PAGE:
Second Circuit: No Qualified Immunity for Police Detaining and Frisking Man Based Solely on Unconfirmed Hunch
Kim Vasquez and his two young daughters visited a store in the Palisades Center Mall in Clarkstown, New York. Clarkstown Police Department officers were investigating the passing of counterfeit money at the store. Detectives Orlando Cruz and Brian Callanan were in the security office monitoring the store’s video feed. Detective Chris Maloney and Officers Victor Caraballo and Thomas LaTorre were waiting in a patrol car in the parking lot. Officer Brian Dunne was on routine mall patrol. Cruz recognized Vasquez from prior arrests and drug task force work. He radioed to Maloney “that he believed there might be a judicially issued warrant for [Vasquez’s] arrest.”
After leaving the store, as Vasquez was helping his daughters into his wife’s car, officers “surrounded” him, “demanded that [he] ‘freeze,’ put his arms in the air, turn around to face a pillar, and keep his hands on the pillar.” According to Vasquez, they frisked him, rubbing and touching his body, “including [his] private parts,” while his family watched “this humiliating experience.” He was detained until the officers said he could go. The officers’ version of the incident adds that he was detained about two minutes until the radio dispatcher confirmed that there were no outstanding warrants for his arrest, his wallet was removed from his pocket during the frisk search, and they could not remember who did what during the detention
Vasquez filed a pro se federal civil rights complaint alleging the officers violated his Fourth Amendment rights by stopping and frisking him without a warrant or probable cause. He initially was unable to name the officers and filed a John Doe complaint but amended it to include the officers’ names after discovery. The officers filed a motion for summary judgment based on qualified immunity, which the district court denied.
On interlocutory appeal, the Second Circuit noted that police wishing to stop and frisk a person must have a “reasonable suspicion” that person is involved in criminal activity or wanted for a crime. In this case, police had no such “reasonable suspicion” but were operating on what amounted to a hunch. “This was precisely the type of situation that the Supreme Court identified many years ago in Terry v. Ohio, 392 U.S. 1 (1968), as a paradigmatic violation of the Fourth Amendment,” the Court observed.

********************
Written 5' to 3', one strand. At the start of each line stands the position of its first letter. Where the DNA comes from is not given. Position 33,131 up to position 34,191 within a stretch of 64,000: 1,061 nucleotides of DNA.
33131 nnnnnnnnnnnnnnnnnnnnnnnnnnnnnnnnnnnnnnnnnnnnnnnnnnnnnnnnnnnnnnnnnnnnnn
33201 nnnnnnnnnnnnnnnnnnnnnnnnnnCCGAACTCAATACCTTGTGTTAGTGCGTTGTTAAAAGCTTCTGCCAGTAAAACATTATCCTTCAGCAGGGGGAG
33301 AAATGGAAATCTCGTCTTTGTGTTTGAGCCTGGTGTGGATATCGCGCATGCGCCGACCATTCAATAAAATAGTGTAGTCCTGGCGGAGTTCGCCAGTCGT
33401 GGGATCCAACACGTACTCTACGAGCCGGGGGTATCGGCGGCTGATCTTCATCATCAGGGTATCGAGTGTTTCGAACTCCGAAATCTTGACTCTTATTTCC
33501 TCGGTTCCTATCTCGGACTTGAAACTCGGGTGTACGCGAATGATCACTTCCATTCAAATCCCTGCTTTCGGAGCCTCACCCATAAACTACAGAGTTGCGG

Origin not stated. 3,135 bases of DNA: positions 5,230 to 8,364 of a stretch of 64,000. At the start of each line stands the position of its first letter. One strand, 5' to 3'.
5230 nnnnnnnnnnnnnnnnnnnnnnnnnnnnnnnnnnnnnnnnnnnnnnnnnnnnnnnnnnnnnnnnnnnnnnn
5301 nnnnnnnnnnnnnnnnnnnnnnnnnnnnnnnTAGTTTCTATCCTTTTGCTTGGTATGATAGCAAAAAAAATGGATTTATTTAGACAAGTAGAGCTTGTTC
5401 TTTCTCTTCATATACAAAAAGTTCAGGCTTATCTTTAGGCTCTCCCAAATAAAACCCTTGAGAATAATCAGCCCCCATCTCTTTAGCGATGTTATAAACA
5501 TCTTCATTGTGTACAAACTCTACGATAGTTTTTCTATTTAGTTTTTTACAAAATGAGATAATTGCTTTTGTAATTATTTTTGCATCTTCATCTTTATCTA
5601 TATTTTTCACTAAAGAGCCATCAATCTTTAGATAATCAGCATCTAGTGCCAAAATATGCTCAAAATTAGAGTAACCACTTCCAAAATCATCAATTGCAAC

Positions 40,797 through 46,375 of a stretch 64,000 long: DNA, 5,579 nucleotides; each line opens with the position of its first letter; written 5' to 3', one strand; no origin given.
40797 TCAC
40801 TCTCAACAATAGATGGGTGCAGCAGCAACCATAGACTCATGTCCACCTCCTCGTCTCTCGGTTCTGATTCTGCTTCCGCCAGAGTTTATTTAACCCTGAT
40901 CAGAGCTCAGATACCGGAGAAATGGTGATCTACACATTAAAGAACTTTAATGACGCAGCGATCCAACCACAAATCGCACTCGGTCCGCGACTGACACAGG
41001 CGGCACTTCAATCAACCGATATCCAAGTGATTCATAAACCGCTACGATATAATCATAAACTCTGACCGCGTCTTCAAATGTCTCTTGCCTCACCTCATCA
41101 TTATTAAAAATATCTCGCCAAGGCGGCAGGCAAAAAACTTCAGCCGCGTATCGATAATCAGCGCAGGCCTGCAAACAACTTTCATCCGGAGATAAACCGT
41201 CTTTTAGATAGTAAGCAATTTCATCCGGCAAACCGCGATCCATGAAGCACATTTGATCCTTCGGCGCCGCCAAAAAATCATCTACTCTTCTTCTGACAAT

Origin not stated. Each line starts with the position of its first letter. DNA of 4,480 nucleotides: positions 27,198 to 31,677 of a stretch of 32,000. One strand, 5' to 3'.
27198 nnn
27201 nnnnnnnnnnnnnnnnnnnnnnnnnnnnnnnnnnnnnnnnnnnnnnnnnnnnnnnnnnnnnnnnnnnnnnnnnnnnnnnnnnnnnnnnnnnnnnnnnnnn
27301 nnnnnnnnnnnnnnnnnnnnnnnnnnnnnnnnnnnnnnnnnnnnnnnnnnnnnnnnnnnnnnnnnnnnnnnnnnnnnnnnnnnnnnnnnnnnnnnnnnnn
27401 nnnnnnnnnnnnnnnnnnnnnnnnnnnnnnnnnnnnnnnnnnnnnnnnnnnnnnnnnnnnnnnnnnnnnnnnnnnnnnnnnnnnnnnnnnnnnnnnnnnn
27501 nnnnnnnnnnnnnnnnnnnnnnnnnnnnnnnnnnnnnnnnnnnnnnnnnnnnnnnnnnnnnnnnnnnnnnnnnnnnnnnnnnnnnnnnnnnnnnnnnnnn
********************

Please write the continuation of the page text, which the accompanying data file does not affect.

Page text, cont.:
The officers noted that the police department had received a notice of an arrest warrant for Vasquez about seven months before the incident, but it was closed four months later. The Court stated that this did not help the officers’ case as none of them claimed to have even known about or remembered the warrant, much less had the mistaken belief that it was still active.
The Court explained that Terry and United States v. Hensley, 469 U.S. 221 (1985), clearly established that, to justify stopping a person, officers must either “believe he is about to commit a crime” or “have a reasonable suspicion, grounded in specific and articulable facts, that a person they encounter was involved in or is wanted in connection with a completed felony.” The officers in this case “did not satisfy even [that] low threshold” in that “they offered no specific and articulable facts—at all—supporting an inference Vasquez was (1) involved in or (2) wanted in connection with a crime.” Vasquez’s criminal history cannot justify the stop, and the officers who followed Cruz’s hunch should have known the stop was unjustified, the Court concluded.
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Related legal case
Vasquez v. Maloney
|Cite||990 F.3d 232 (2d Cir. 2021)|
|Level||Court of Appeals|
|Appeals Court Edition||F.3d|